Texas Car insurance Requirements

Requirements of Car Insurance

Auto insurance is designed to restore any losses to drivers who are involved in an accident in which a loss is sustained. Within the state of Texas, however, there are limits drivers have on auto insurance policies. These limits are designed to promote people to carry some kind of responsibility if they are involved in an accident.

The state of Texas has laws that make drivers carry proof of insurance. The proof of insurance shows that the driver has met the state minimums for bodily injury and property damage, which is set at $25,000 per person, $50,000 maximum, and property damage of $25,000. Drivers are allowed to have higher limits than the state minimums and are often encouraged to do so. If an accident happens the at-fault party is required by law to show proof of insurance.

The higher the limits of liability, the better protected the insured will be. For instance, if an accident has $100,000 in bodily injury and the driver carried only the state minimums then the insured would have to pay the difference between what the insurance paid out and what was left. If the insured did not have enough money to pay the difference then there is a good chance they will be sued for the rest.

Texas also fines drivers for not carrying insurance. A fine, for not carrying the minimum insurance coverage’s, ranges from $175 to $350. If the person is a repeat offender, then they face fines of $350 to $1,000. They could also lose their license and have their vehicle impounded. It is important for drivers to carry some kind of insurance.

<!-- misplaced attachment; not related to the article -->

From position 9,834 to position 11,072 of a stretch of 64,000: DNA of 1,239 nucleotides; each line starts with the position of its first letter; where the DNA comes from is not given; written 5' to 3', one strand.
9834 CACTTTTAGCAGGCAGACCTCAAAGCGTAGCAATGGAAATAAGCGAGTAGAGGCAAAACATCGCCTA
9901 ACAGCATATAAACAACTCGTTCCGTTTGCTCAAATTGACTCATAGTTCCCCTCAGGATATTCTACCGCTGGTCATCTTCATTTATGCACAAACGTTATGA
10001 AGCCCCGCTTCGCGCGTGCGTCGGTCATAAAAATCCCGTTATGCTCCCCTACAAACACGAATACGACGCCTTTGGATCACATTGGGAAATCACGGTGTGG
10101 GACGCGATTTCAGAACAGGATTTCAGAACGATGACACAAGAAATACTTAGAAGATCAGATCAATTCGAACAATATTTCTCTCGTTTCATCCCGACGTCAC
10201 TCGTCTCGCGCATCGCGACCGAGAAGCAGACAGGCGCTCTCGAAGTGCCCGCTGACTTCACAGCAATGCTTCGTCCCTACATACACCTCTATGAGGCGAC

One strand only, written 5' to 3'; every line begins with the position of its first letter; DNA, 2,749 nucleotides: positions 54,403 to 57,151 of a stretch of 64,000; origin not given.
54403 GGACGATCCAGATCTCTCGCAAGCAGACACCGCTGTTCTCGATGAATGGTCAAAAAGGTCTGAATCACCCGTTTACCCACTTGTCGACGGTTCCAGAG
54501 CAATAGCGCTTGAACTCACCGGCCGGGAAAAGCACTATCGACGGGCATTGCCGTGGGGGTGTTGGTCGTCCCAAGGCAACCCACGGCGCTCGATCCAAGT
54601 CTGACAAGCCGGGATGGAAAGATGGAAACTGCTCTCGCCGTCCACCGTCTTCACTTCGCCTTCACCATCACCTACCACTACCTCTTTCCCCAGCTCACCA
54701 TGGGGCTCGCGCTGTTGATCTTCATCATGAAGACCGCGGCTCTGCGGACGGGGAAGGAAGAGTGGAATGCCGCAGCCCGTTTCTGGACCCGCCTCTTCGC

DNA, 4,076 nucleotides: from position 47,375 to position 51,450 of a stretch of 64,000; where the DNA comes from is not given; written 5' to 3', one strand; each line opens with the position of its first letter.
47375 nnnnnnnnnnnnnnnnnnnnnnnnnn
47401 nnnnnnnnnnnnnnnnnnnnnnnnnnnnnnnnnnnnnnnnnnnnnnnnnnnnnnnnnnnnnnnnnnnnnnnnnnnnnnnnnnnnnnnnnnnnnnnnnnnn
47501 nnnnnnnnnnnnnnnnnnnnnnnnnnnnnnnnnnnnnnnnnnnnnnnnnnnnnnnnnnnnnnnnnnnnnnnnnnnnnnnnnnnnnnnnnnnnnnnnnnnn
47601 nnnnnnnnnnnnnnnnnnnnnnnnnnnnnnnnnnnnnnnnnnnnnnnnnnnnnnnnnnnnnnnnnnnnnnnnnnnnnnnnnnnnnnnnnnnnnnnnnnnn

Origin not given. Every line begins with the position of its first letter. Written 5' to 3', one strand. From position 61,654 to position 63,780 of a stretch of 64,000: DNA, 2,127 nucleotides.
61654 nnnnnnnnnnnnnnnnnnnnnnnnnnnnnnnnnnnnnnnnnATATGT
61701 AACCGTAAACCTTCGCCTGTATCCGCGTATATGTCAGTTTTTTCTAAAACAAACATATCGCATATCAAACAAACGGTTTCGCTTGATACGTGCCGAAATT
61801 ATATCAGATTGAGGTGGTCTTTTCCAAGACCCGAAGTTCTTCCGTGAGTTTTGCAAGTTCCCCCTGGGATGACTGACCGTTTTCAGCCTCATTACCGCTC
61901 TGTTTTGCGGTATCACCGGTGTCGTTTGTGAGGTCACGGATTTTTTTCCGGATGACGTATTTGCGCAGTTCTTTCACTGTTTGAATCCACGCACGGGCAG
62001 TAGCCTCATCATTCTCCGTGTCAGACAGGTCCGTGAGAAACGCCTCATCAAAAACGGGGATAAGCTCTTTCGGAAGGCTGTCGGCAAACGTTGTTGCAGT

Will my Relocation Affect my Vehicle Insurance?

To make relocation less stressfulRelocating is always stressful, and one thing you don’t want to be worrying about when you move is your vehicle insurance. Though vehicle insurance rates don’t always change when you relocate, oftentimes they can be lower or higher, depending on where you’re moving to.

Make Sure You Have Adequate Vehicle Coverage
It’s important to understand that each state has its own requirements for minimum insurance rates, and if you’re relocating to another state, you’re best advised to make sure your policy meets the legal requirements for your new location. For example, if you have the minimum vehicle insurance coverage while you’re living in California and you move to Connecticut, chances are you’ll need more vehicle coverage. The easiest way to find out if you need to adjust your vehicle insurance is to contact your insurance carrier as soon as you know where you’ll be relocating, and ask what the consequences will be for your vehicle coverage and rates.

Crime Rates Affect Vehicle Insurance Rates
If you’re not moving out of state, you might still find your vehicle insurance rates change. If you move from a city with a high crime rate to a rural area without adding a large amount of miles to your weekly drive, you can be sure your vehicle insurance rates will drop. But if you move from the suburbs to an inner city apartment building with only street parking, you’re probably looking at a significant rate hike because your vehicle is more at risk of being damaged or stolen.